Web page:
It has a rich ruby color with a deep cherry fruit nose and French oak perfume. The acids are centered with some softer tannins and no residual sweetness. There’s a dry fruit taste and a very good finish. Match it with a nicely grilled steak or herb garlic-crusted prime rib.
It was just a fluke that we happened upon Elaine Villamin, of Eden Canyon Vineyards, when we stopped in at Red Carpet Wine in Glendale, California. We were trying to kill time before our dinner reservation and had no intention of doing any tasting. But Villamin was not only there with a nice selection of her winery’s offerings, she spent some significant time with us, telling us her story.
In 1996, her father, Danny Villemin, suddenly decided to grow grapes on his 10 acres near San Luis Obispo. He wasn’t even a wine drinker, but being the kind of guy he is, that didn’t stop him. Neither did the August 2006 wildfire that burnt down the vineyard.
Well, you know how you can use the process of crushing grapes to make wine as a metaphor for coming out a better person after suffering a crushing blow? Well, the Eden Canyon is another one. Elaine told us that all that ash from the fire has actually made a better vineyard. Indeed, even winemaker Kenneth Volk was buying their grapes.
“That’s how my dad got started,” Elaine said.
Eventually, both she and her dad studied viticulture at one of the U.C. Davis programs, and Elaine went on to enroll in the L’ecole de Bordeaux in Bordeaux, France.
“It’s like a boot camp,” she said.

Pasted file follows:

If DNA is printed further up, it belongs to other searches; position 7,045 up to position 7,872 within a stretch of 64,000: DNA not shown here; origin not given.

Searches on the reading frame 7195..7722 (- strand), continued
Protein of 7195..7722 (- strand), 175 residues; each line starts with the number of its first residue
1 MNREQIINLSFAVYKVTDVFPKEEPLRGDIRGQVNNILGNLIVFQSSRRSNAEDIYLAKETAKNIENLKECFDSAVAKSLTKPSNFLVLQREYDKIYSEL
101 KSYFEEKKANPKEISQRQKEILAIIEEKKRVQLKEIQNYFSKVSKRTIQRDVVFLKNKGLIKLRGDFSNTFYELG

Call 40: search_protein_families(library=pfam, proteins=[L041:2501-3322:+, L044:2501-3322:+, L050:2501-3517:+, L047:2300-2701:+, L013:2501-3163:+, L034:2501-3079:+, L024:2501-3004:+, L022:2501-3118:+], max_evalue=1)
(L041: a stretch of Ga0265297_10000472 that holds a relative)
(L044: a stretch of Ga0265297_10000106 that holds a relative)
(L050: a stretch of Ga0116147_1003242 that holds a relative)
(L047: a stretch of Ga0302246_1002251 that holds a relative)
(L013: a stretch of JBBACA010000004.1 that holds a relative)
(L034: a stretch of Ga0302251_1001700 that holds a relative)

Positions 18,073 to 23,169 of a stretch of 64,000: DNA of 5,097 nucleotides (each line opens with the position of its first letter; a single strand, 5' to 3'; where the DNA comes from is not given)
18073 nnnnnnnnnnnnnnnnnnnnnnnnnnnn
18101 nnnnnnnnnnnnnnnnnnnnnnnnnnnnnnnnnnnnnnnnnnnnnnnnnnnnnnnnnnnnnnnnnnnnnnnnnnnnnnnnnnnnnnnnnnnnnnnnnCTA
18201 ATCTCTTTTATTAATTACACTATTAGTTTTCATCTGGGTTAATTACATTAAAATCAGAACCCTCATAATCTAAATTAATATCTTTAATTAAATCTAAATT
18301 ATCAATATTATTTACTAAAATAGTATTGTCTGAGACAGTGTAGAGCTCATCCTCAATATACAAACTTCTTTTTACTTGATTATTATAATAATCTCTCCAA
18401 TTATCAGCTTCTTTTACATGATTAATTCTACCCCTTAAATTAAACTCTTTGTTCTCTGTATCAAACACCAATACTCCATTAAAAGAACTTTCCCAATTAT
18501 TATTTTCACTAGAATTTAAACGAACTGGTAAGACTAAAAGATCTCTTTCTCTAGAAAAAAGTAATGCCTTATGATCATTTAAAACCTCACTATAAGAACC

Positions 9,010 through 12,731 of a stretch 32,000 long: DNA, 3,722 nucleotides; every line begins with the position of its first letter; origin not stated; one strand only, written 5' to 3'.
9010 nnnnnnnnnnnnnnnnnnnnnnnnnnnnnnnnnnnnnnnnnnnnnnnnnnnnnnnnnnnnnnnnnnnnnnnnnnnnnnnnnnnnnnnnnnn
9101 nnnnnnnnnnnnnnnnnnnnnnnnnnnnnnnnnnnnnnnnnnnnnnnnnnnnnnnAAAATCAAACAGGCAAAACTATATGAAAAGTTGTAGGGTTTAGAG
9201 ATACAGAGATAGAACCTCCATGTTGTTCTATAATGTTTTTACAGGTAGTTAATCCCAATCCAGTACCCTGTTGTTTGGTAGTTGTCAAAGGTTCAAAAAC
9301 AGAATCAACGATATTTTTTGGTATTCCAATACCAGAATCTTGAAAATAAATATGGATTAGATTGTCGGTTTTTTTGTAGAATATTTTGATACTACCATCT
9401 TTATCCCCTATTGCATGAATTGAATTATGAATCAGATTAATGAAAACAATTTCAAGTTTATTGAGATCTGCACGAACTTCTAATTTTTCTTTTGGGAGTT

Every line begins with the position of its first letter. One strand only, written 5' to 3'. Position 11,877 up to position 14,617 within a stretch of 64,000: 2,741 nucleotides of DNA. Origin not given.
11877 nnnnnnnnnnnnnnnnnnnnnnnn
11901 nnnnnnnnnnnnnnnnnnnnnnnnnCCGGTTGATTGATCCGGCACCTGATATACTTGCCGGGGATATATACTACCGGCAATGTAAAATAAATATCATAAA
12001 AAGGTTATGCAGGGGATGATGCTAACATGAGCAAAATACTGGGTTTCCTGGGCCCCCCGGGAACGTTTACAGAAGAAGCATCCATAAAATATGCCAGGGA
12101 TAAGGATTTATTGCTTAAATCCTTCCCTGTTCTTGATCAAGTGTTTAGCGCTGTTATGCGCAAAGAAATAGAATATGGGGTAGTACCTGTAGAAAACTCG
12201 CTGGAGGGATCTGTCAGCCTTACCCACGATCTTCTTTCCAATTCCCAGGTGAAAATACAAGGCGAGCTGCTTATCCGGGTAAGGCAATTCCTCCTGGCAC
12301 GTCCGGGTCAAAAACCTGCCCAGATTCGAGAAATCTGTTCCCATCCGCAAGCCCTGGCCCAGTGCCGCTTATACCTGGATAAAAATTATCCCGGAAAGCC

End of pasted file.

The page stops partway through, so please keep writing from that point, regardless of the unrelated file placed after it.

She’s now the wine maker, although her father still gets plenty of input.
You can get Eden Canyon wines through Red Carpet Wine (redcarpetwine.com) or through the Eden Canyon Website (edencanyon.com). They’re also on FaceBook
It’s light in color with a strawberry nose. There are none of the herbs, leather or smoke that you normally associate with tempranillo. That’s because those elements, along with the color, come from the skins of the grapes. Red wines are red because they are initially fermented after the whole grape berry has been crushed to release some of the juice, but before that juice is pressed out of the grape. Roses are usually made from juice that’s been in contact with the grape skins for a short time before being bled off a larger red wine batch or pressed out of the skins.
Whe you taste the Coral Mustang rose, you should get dry lighter fruit with some acidity to cleanse the palate. Modest in alcohol, it’s an excellent summer sipper on its own or a best friend to a salad of any kind. This was one of the first Roses we tried and it still stands out as one of the best against French, Spanish and our own home made.
This is seriously yummy stuff. Not to diss Kenneth Volk, because he makes some very, very good tempranillo, but the Coral Mustang Tempranillo is even better. The deep ruby color sets you up for dark fruit and bramble fruit – think blackberries. It’s extremely well balanced with the perfect acid/tannin/alcohol triumvirate. It made Mike take a second long taste to see if he had missed some critical detail. Nope. It’s just rich and satisfying. It’s great on its own but would go well with any dish you want to take off the grill or even a nice little pan-fried steak with mushroom gravy. Or chicken breast with blackberry and traditional beurre blanc. Or whatever richly flavored meal you can think of.